Nothing beats piping hot chai and crunchy pakoras on a rainy day- two very hot things for cold, damp days that no one but an Indian thought of putting together, and no complains, it works perfectly. Ask any Indian and they will tell you that besan (gram flour) is what separates a lot of the world’s fritter batters from ours. Besan is currently taking the world by storm, one farinata or chilla at a time, and the role this nutty flour plays in the humble onion bhaji batter makes it the most versatile crunchy foil for a world of veg. For kanda bhaji, you must depend first on the onion’s own alium-ey water to act as the moisture that will bind together besan and thinly sliced onions. Adding a teaspoon or two of hot oil to the batter is another great tip when making bhaji batter as this makes the bhaji very crispy, and obviously, we want that. Fiery chillies, coriander and a bit of masala are just supporting acts to be honest. Taking off from this, I decided to make a new pakora this monsoon.
For these pakoras, I have paired the season’s sweetcorn with the very bitter and delicate baby methi. I love baby methi, but you’ve got to use it immediately because they begin to wilt very quickly. Two to three small bundles together with some simple garlic, chillies and potatoes makes the best Methi Aloo ever. I have added rice flour to this batter for that additional crunch, and that’s what makes it such a good pakora. Make these at home and have me over for tea.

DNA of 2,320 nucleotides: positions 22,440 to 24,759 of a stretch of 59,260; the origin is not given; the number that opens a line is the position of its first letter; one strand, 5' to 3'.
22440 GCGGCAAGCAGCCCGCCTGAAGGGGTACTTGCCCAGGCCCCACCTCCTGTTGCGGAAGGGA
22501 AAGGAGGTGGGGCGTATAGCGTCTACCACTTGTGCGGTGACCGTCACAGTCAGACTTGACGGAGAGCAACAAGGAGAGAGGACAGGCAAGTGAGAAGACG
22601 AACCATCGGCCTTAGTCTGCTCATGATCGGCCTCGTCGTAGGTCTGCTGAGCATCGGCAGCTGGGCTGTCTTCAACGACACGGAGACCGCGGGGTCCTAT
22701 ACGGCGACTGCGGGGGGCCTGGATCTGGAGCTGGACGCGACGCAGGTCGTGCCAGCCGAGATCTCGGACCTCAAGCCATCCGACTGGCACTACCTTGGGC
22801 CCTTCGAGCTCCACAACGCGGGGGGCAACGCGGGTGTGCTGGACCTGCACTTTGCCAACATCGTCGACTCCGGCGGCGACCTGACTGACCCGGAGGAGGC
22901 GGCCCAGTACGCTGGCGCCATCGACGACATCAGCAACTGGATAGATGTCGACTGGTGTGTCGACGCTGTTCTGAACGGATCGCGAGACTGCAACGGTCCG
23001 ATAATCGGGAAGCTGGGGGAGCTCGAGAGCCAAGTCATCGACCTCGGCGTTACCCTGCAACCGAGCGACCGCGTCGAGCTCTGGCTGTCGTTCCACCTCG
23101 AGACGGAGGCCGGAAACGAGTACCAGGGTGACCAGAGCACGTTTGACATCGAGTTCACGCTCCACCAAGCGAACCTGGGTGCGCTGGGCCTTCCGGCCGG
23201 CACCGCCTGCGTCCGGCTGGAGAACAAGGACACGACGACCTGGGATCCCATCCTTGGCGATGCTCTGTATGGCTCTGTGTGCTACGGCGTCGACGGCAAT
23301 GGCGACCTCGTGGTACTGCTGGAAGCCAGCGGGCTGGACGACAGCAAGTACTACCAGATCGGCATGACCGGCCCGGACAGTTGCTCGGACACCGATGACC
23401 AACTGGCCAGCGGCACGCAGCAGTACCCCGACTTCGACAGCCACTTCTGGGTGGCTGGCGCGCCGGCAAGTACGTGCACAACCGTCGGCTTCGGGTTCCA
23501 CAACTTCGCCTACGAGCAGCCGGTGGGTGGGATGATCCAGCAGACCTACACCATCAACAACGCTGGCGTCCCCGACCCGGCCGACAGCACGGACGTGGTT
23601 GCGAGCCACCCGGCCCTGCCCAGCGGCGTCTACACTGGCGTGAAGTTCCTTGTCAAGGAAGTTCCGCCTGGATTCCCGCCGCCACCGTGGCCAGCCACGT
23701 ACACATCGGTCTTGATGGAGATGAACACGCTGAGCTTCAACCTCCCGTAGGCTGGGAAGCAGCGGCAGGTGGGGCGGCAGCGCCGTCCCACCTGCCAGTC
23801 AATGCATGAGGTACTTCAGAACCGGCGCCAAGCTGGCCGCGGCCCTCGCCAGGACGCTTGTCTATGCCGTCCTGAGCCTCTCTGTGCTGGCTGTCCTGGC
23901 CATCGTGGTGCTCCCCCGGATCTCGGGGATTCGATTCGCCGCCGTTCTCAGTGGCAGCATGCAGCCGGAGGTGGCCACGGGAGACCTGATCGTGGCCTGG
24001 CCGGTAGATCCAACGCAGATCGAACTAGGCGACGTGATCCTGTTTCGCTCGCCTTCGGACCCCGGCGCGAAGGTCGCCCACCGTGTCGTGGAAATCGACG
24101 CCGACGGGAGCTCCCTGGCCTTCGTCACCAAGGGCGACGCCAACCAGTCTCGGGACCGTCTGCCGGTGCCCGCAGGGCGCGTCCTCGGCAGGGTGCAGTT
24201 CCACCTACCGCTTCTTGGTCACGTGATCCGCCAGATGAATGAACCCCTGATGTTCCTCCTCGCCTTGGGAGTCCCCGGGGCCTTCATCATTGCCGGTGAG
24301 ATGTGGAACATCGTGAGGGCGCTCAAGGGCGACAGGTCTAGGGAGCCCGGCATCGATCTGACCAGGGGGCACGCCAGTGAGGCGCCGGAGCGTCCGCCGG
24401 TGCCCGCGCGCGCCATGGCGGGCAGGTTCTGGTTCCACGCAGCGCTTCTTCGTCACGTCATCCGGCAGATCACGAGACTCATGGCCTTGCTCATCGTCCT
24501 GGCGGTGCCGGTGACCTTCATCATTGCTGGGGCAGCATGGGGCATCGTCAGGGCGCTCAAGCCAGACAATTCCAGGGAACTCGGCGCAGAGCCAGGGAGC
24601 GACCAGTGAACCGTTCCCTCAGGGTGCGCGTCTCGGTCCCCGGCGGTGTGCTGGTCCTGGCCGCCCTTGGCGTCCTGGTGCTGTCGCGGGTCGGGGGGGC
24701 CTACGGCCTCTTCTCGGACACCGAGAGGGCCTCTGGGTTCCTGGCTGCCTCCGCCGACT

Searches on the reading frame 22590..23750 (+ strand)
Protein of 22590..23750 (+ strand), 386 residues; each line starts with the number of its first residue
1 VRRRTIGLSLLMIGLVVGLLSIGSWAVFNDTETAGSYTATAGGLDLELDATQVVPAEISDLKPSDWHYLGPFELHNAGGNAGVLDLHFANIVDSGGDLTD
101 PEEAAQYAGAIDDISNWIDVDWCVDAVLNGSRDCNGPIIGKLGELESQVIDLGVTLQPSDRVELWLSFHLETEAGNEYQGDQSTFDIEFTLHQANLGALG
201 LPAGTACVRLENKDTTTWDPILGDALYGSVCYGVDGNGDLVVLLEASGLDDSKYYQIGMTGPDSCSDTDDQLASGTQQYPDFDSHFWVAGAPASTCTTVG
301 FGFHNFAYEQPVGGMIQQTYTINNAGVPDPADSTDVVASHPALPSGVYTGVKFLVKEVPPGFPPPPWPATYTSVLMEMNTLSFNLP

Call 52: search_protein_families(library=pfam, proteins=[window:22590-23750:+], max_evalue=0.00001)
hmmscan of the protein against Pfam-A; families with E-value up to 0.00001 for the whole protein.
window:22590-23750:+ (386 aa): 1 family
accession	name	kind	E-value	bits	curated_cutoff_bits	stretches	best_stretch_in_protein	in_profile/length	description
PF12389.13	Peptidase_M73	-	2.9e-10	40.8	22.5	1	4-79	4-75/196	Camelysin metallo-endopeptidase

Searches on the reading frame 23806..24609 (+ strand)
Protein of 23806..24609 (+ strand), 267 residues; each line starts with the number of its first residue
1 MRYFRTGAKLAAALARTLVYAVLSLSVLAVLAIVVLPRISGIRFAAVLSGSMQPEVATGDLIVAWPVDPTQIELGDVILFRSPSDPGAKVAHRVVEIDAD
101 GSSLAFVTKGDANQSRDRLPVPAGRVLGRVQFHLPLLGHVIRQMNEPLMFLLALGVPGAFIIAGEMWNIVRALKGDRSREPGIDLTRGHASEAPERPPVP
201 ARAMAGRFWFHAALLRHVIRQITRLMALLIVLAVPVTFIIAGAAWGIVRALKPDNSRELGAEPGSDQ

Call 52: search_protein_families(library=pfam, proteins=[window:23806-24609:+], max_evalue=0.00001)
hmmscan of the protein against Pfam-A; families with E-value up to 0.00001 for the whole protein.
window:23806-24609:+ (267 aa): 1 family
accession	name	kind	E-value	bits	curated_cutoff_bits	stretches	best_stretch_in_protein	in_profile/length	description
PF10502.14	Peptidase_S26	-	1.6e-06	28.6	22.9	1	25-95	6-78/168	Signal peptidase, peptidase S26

Corn and Baby Methi Pakoras
Yield 4 portions
These little addictive pakora pops are made with sweet corn and baby methi or baby fenugreek. Pair these with a sweet imli chutney.
Rice flour 4 tbsp
Besan or gram flour 4 tbsp
Green chilli 1, or more
Coriander leaves 2 tbsp chopped
Baby methi 4 small bunches, sprout ends trimmed
Ears of corn 2, shucked
Vegetable oil for frying
Heat the vegetable oil for deep-frying in a deep kadai.
Pulse the corn, baby methi and some coriander briefly to break it up, but not grind it fine into a paste. You want some of the kernels to stay whole.
To this, add the besan, rice flour and salt. Stir and adjust the moisture with a bit of water if needed to turn it into a medium thick paste. Check seasoning. Optional- Add a teaspoon or two of the hot oil to the batter and stir if you like.
Drop spoonfuls of the batter into the hot oil and fry in batches, careful not to overcrowd the kadai, till they start to turn a golden brown. Drain them from the oil using a slotted spoon onto paper towels and serve with a sweet chutney of your choice. I prefer an imli chutney with this.